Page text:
Generally it is perceived that cars are bought on the basis
of their colour, shape, brand and design. That may be right but many buy a car
based on its smell too. In fact, smell is the most sensitive and powerful of
the five senses, and the one most tied to memory and emotion. It affects 75
percent of our daily emotions and can influence mood, well-being and pleasure.
Smells can create lasting connections between a brand and its customers.
The perfume industry has been built around this connection.
Fragrances are developed to evoke a range of emotions from desire to vitality
and relaxation. And who hasn’t been drawn into a supermarket or café by the
smell of baking bread or freshly brewed coffee?
Car designers are increasingly competing to deliver the
perfect car scent in each market. For Ford Motor Company, smell is a crucial
aspect of delivering high quality vehicles to customers. “Smell is one of the
most important factors when people buy a new car,” says Andy Pan, an engineer
who leads Ford’s Asia Pacific odor laboratory. “We test everything that goes
into our vehicles to ensure they look, feel and smell just right. It’s all part
of delivering the best customer experience to drivers and passengers,” he says.
Since 2008, Ford has been continually expanding its Asia
Pacific odour laboratory in Nanjing, China. Today, the team consists of 18
‘super smellers’, who conduct about 300 odour tests each year on materials and
components that go into its Asia Pacific vehicles.
Every year Ford runs an application process to select its
team of super smellers in China from across departments within the company and
they are asked to judge material samples in 16 jars.
“You can’t smoke or have allergies and sinus issues,” says
Mike Feng, a Ford smell tester for four years, adding that “Wearing perfume,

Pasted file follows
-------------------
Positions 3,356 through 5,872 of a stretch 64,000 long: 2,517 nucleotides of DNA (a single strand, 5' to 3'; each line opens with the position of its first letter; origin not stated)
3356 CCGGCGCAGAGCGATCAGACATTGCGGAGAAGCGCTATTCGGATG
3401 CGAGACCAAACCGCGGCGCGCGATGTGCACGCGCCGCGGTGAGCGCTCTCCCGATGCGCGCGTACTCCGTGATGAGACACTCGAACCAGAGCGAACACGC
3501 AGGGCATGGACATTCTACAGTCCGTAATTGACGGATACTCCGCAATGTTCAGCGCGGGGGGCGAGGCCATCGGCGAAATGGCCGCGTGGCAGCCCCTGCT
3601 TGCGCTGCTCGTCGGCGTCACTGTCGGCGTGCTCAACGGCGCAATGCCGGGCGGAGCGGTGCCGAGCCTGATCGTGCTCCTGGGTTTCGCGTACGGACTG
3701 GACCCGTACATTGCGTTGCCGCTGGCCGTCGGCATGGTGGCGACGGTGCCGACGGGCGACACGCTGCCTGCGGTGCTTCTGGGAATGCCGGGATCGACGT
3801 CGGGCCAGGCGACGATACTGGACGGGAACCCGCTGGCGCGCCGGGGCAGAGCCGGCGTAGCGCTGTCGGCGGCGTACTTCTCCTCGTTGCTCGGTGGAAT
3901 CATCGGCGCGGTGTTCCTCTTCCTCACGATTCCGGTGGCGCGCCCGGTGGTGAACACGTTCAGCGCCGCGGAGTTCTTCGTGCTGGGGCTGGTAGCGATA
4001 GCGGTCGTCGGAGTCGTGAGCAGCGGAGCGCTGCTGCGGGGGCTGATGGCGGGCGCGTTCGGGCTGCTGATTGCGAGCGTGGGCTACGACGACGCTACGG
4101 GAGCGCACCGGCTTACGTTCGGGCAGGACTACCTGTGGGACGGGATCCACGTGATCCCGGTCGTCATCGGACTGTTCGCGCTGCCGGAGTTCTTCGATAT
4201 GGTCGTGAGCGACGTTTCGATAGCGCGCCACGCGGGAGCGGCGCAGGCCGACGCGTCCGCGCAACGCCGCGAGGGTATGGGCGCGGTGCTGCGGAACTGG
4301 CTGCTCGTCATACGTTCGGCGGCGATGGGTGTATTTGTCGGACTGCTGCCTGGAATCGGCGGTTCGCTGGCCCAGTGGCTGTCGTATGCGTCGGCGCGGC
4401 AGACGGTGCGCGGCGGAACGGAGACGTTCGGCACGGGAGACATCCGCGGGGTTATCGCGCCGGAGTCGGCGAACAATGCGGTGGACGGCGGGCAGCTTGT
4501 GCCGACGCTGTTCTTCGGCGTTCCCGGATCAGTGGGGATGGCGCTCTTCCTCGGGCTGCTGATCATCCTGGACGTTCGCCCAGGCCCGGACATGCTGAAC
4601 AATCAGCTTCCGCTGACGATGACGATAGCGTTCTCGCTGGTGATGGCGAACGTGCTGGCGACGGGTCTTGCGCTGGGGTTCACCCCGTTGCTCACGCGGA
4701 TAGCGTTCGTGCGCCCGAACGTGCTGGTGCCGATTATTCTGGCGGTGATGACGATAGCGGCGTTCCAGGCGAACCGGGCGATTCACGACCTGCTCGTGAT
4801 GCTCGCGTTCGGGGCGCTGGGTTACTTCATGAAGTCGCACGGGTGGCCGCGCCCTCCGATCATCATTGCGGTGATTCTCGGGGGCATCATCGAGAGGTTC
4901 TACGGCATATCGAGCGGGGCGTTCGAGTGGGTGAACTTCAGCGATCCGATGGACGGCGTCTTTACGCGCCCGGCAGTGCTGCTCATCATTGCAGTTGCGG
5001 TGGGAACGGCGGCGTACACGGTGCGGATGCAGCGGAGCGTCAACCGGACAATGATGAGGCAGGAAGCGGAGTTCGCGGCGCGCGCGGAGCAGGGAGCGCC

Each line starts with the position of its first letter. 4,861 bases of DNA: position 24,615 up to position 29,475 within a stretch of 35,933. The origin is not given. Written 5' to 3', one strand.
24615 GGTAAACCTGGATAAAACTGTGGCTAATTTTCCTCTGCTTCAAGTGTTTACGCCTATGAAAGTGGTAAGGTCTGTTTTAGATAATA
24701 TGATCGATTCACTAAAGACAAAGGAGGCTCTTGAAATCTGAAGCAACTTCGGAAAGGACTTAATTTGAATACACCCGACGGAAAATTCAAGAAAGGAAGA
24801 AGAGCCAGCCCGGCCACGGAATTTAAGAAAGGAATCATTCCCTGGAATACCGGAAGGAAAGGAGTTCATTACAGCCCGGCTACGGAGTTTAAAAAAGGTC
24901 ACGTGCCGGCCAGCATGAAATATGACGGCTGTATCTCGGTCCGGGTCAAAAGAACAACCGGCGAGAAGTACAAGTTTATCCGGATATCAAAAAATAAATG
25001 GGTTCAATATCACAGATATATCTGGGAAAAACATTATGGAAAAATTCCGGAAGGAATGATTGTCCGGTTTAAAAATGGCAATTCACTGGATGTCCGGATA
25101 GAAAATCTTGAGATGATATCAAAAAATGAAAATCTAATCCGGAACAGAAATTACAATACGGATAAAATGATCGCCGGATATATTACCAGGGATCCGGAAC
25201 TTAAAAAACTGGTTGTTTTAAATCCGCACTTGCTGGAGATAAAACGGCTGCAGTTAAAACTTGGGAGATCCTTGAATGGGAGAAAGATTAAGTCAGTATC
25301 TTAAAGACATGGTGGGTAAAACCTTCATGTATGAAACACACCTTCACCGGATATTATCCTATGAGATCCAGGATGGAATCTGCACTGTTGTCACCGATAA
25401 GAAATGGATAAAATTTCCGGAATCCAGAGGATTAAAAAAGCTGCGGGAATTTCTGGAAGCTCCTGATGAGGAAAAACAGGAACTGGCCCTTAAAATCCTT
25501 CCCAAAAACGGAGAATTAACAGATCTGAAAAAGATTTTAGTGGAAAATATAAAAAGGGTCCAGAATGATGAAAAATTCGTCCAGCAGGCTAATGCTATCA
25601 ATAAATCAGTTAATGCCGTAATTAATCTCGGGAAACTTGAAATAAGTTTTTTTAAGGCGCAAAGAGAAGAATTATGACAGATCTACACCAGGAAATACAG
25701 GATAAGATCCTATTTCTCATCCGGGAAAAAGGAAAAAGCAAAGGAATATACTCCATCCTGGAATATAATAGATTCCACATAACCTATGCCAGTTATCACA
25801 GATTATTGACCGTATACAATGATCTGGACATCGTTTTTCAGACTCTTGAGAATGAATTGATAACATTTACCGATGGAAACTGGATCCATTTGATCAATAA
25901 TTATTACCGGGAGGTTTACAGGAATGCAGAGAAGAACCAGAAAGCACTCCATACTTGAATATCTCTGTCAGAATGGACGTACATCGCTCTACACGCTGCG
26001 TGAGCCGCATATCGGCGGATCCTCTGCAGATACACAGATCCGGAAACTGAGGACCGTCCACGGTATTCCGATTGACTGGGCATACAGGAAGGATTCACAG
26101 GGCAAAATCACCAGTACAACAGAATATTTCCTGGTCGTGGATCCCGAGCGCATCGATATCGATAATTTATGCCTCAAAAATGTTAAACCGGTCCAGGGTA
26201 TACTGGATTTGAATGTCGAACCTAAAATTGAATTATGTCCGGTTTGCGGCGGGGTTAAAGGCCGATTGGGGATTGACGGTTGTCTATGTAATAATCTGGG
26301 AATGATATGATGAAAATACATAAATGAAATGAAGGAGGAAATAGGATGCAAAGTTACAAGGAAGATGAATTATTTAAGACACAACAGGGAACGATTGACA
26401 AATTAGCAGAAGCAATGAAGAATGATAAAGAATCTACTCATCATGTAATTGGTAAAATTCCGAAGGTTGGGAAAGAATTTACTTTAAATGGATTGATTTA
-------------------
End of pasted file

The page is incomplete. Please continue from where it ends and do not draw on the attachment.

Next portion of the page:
leather jackets or nail polish is also not allowed, and you shouldn’t use
strongly scented shampoo to ensure your senses aren’t compromised.”
Ford’s super smellers must requalify annually to maintain
their position on the panel and must be available to attend regular odour tests
throughout the year. A small group of six panelists form the smell jury for
each test and an average of their scores is given to each material sample.
“I’ve always been able to smell things before other people,”
adds Feng. “My colleagues say that I can smell what the canteen is serving for
lunch before anyone else,” he says.
Scents don’t smell the same to everyone – scientists put it
down to genetics – so Ford has odour
labs in the U.S., Europe and Asia Pacific to make sure its vehicles appeal to
customers all over the world.
“Leather is a challenging material as markets respond very
differently to it,” says Pan, adding that “Chinese customers can be turned off
by the smell of new leather. We need to be careful to select materials that
will please all international tastes.”
Everything used in a Ford vehicle – like seat fabric, plastics
or carpet – is odour tested. According to Ford’s testing criteria, materials
should have an odour that is perceptible, but not disturbing. If anything is
deemed too smelly, Ford works with the supplier to remedy the issue or explore
To test how a car will smell when it’s mass manufactured,
Ford tests material samples using simple domestic tools: glass jars and ovens.
It has repurposed ordinary three-litre glass mason jars – normally used to
store household items like pasta or dried beans – into mini environmental
chambers that can replicate real world conditions.
The material samples are scaled to their relative size in
the vehicle and put into the jars, which are heated in an oven to three
distinct temperatures: 80, 40, and 23 degrees Celsius. Testers add water to the
40- and 23-degree jars to create a humid environment.
“The materials used in our cars need to smell the same in
any condition, even on a very hot day,” explains Pan, adding that “Lab testing
during the development phase can weed out any unpleasant odors so there are no
surprises when the cars finally roll off the assembly line.”
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